ORBCOMM 8-K 2009
Date of Report (Date of earliest event reported): September 23, 2009
Registrants telephone number, including area code: (201) 363-4900
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Item 2.06. Material Impairments.
On September 23, 2009, the Board of Directors of ORBCOMM Inc. (the Company) concluded, based on the recommendation of management of the Company, that an impairment charge should be recognized in the quarter ending September 30, 2009 with respect to two additional satellites launched on June 19, 2008, as a result of the Companys inability to communicate with these satellites after the loss of contact. The decision to incur this impairment charge is based on the Companys engineering analysis that it is unlikely the satellites will be recovered. Accordingly, the Company estimates that a non-cash impairment charge for the cost of these two satellites of approximately $14.8 million will be added to the impairment charge previously disclosed in August 2009, for a total impairment charge of approximately $21.9 million to be reflected in the Companys condensed consolidated financial statements for the quarter ending September 30, 2009. None of the impairment charges represents a cash expenditure and the Company does not expect that any amount of these impairment charges will result in any future cash expenditures.
As previously reported, on August 7, 2009 one quick-launch satellite experienced an anomaly with its power system. Subsequently, on August 24, 2009, the Coast Guard Demonstration satellite also experienced an anomaly with its power system. These anomalies resulted in a loss of contact with the satellites by both the Companys ground control systems and the back-up command and control systems of KB Polyot-Joint Stock Company, a provider of sub-contracting services to OHB System, AG (OHB), the satellite bus manufacturer. After consultation with OHB and the Companys own engineers, the Company believes that after such an extended period of no communication with the satellites, it is unlikely that the satellites will be recovered based on its experience with earlier satellites with which contact was similarly lost.
The loss of these satellites can result in longer latencies in transmitting messages but is not otherwise expected to have a material adverse effect on the current communications service as the satellites were not in full operational service. The remaining two quick-launch satellites are experiencing anomalies as previously disclosed that are expected to be permanent and significantly reduce their expected useful lives. The remaining two quick-launch satellites are equipped with an AIS payload that provides redundant capabilities for the Companys AIS data service, and the Company will be relying on these satellites to provide AIS data service. If these satellites also fail, the Company will not be able to provide AIS data service, including under its existing contracts, unless the Company is able to procure other AIS data service from third parties or until the launch of its AIS payload-equipped next generation satellites, scheduled as early as the end of 2010.
The Company has filed a claim under its in-orbit insurance policy for all six satellites as either a total loss or constructive total loss. The total loss claim is for the one satellite that suffered a power system failure resulting in loss of contact during the coverage period that ended June 19, 2009, and the constructive total loss claim for each of the other five satellites is on the basis that these satellites do not meet the working satellite criteria stated in the policy. The maximum amount recoverable by the Company under the policy from third party insurers for all six satellites covered by the policy is $50 million, after taking into account the one-satellite deductible, under which no claim is payable for the first satellite to suffer a constructive total loss or total loss, and less any salvage value that can be established.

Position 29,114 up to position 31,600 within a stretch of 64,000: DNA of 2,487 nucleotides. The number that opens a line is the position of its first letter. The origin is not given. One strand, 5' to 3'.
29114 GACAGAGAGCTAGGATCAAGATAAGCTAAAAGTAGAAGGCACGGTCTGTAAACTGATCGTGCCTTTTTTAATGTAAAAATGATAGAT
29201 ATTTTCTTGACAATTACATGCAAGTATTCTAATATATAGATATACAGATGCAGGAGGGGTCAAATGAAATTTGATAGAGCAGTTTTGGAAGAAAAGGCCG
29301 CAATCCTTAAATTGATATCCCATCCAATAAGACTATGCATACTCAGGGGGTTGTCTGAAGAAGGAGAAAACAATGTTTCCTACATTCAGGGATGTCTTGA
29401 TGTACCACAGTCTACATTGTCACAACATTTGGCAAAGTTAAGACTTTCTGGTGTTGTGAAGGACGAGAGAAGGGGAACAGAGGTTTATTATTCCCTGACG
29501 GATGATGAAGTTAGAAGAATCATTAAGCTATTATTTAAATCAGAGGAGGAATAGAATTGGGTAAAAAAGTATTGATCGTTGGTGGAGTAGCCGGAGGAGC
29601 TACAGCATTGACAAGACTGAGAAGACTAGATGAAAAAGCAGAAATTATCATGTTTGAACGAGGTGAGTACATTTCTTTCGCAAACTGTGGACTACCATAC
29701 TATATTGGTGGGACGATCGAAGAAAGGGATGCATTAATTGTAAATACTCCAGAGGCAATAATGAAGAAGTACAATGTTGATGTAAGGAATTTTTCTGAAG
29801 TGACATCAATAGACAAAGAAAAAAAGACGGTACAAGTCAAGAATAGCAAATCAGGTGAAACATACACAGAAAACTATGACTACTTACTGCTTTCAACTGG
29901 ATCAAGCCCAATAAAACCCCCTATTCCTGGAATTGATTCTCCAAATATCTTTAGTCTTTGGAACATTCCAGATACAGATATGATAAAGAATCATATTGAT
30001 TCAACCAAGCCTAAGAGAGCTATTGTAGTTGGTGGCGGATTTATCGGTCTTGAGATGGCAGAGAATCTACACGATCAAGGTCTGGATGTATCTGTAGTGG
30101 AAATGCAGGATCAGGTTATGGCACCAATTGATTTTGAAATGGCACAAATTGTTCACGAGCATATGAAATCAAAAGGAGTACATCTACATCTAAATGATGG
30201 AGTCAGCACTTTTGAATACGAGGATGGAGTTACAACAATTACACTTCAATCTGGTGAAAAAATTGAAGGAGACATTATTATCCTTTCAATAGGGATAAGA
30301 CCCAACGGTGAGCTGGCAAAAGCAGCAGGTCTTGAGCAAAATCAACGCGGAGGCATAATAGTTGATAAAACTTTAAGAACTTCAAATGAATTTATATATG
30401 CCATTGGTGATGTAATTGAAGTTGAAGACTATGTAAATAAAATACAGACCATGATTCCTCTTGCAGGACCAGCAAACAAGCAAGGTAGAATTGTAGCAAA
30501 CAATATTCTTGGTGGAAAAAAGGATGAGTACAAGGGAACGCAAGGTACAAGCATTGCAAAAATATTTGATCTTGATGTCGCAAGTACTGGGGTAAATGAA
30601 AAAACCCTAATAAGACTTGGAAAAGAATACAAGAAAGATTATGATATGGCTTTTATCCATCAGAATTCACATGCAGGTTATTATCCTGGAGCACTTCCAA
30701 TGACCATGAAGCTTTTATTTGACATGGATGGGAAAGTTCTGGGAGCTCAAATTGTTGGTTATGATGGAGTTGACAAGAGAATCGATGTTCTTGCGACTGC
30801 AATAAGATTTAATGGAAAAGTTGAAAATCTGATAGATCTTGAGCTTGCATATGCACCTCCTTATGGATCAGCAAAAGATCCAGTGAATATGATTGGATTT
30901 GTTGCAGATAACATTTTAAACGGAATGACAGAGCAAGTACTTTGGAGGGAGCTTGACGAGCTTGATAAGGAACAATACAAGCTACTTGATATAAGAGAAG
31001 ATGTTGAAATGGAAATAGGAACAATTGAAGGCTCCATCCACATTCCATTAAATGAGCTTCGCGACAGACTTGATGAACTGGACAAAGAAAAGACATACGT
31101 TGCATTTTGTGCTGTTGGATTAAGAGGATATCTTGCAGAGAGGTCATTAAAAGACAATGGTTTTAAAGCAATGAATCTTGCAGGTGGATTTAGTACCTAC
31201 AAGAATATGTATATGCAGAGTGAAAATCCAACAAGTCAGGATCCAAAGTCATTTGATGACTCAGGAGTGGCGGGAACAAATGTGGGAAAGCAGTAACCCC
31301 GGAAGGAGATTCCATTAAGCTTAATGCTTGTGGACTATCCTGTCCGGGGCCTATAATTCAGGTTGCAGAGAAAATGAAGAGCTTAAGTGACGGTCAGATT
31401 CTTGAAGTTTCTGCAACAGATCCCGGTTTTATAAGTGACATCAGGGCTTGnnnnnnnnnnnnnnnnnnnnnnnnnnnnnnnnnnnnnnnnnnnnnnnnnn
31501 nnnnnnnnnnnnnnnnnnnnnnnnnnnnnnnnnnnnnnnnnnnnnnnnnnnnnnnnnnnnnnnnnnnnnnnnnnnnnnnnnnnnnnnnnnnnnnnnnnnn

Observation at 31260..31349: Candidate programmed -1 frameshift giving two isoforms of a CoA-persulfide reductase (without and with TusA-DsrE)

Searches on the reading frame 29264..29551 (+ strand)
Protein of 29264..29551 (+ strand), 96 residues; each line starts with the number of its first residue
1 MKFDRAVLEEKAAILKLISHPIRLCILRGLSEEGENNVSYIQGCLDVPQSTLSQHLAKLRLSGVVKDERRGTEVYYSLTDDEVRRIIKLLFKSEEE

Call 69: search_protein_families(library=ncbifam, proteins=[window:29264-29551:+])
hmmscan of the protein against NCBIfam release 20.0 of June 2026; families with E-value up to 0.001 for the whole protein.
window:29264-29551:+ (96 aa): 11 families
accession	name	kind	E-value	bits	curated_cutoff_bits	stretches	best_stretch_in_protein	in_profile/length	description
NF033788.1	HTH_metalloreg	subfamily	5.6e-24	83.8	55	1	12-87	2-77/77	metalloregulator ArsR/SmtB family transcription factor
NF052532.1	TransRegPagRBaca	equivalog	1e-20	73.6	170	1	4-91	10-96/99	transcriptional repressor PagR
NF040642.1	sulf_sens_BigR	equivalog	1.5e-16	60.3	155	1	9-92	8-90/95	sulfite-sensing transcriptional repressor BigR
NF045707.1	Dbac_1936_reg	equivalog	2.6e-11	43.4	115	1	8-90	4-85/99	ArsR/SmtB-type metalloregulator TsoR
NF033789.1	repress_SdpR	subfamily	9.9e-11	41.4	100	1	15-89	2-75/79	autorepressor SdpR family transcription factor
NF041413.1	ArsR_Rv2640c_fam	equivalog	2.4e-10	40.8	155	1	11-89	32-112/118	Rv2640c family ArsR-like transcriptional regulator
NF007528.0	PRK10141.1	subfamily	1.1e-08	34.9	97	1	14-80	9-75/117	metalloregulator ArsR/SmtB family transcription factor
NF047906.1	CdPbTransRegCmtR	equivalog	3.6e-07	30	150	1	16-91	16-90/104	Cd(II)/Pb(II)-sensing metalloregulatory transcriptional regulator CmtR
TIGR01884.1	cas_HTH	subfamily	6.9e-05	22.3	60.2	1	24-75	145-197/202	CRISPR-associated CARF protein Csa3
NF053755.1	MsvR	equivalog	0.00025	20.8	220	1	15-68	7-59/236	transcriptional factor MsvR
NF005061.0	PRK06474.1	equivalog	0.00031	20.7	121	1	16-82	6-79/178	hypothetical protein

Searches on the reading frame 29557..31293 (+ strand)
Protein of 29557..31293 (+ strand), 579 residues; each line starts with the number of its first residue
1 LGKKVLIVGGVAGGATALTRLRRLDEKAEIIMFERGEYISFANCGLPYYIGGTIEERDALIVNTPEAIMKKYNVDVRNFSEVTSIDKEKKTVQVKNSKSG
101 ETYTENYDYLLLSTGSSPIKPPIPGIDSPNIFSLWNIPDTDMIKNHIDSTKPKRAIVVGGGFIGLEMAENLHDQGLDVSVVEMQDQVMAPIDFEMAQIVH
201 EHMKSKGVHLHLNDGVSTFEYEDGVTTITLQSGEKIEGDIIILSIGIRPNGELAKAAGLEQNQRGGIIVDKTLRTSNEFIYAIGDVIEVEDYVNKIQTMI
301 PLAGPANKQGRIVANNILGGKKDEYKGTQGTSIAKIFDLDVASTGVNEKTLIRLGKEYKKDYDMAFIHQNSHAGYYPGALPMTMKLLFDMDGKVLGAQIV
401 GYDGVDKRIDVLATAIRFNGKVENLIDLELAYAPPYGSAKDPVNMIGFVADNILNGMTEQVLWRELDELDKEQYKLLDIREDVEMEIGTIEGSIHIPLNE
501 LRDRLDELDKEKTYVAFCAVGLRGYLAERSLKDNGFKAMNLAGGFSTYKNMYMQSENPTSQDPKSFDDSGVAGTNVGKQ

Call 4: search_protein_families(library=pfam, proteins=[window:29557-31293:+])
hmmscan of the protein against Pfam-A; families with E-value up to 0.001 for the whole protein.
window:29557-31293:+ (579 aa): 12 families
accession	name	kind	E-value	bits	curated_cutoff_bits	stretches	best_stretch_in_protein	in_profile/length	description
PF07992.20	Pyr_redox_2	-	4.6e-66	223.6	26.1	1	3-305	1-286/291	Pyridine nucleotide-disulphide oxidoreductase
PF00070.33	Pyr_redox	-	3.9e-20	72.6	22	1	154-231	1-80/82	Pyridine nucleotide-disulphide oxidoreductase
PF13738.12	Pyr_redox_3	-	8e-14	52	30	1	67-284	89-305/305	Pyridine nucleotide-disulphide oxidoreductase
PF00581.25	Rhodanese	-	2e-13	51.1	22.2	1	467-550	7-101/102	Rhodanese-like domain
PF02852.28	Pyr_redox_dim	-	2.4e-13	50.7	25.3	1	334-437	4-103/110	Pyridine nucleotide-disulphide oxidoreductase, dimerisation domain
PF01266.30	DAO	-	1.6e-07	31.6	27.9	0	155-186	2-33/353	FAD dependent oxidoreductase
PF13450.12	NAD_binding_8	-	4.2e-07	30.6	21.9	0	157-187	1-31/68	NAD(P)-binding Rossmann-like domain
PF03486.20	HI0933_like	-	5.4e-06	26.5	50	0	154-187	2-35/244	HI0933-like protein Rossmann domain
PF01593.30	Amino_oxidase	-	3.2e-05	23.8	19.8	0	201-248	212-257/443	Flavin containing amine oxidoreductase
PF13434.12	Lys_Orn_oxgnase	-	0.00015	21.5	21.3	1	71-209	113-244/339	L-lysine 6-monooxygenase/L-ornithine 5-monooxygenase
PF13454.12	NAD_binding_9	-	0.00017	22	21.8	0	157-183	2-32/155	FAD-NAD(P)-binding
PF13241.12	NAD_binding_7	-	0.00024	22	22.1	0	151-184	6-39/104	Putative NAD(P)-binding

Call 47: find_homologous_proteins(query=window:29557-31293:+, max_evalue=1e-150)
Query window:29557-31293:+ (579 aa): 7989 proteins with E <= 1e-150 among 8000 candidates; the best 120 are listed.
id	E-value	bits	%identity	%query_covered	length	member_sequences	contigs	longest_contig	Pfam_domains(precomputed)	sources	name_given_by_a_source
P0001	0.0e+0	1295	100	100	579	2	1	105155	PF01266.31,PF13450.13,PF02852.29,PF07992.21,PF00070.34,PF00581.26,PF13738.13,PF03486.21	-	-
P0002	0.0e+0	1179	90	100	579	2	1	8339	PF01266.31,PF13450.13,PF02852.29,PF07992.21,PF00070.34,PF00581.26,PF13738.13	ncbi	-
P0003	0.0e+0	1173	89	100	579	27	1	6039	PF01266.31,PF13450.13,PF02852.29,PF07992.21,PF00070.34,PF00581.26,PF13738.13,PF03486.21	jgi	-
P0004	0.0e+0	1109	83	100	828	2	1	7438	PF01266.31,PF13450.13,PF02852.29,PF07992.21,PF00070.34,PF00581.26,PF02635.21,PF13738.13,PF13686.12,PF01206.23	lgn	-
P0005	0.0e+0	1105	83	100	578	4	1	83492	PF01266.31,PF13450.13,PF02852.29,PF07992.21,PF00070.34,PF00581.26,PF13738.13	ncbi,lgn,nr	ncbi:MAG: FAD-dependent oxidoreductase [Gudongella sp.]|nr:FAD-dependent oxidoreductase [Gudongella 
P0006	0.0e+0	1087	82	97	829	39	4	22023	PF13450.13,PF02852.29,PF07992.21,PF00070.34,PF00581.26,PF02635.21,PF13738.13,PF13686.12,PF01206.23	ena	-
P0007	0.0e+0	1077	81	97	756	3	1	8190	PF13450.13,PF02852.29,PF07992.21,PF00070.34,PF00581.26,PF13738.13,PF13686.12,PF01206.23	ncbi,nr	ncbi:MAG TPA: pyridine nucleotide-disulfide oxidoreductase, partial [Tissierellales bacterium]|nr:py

Certain statements in this Current Report on Form 8-K constitute forward-looking statements within the meaning of the Private Securities Litigation Reform Act of 1995. These forward-looking statements generally relate to the Companys plans, objectives and expectations for future operations and are based upon managements current estimates and projections of future results or trends. Although the Company believes that its plans and objectives reflected in or suggested by these forward-looking statements are reasonable, the Company may not achieve these plans or objectives. The Companys actual results may differ materially from those projected as a result of certain risks and uncertainties. These risks and uncertainties include, but are not limited to: the uncertainty inherent in attempting to estimate the amount of the impairment charge; the in-orbit satellite failure of the Coast Guard demonstration or the quick-launch satellites; satellite launch failures, satellite launch and construction delays and cost overruns and in-orbit satellite failures or reduced performance; the failure of the Companys communications system or reductions in levels of service due to technological malfunctions or deficiencies or other events; the Companys inability to renew or expand its satellite constellation; market acceptance and success of our AIS business; and the other risks described in the Companys filings with the Securities and Exchange Commission. Unless required by law, the Company undertakes no obligation to update or revise any forward-looking statements, whether as a result of new information, future events or otherwise.
Pursuant to the requirements of the Securities Exchange Act of 1934, the registrant has duly caused this report to be signed on its behalf by the undersigned hereunto duly authorized.
By /s/ Robert G. Costantini
Date: September 29, 2009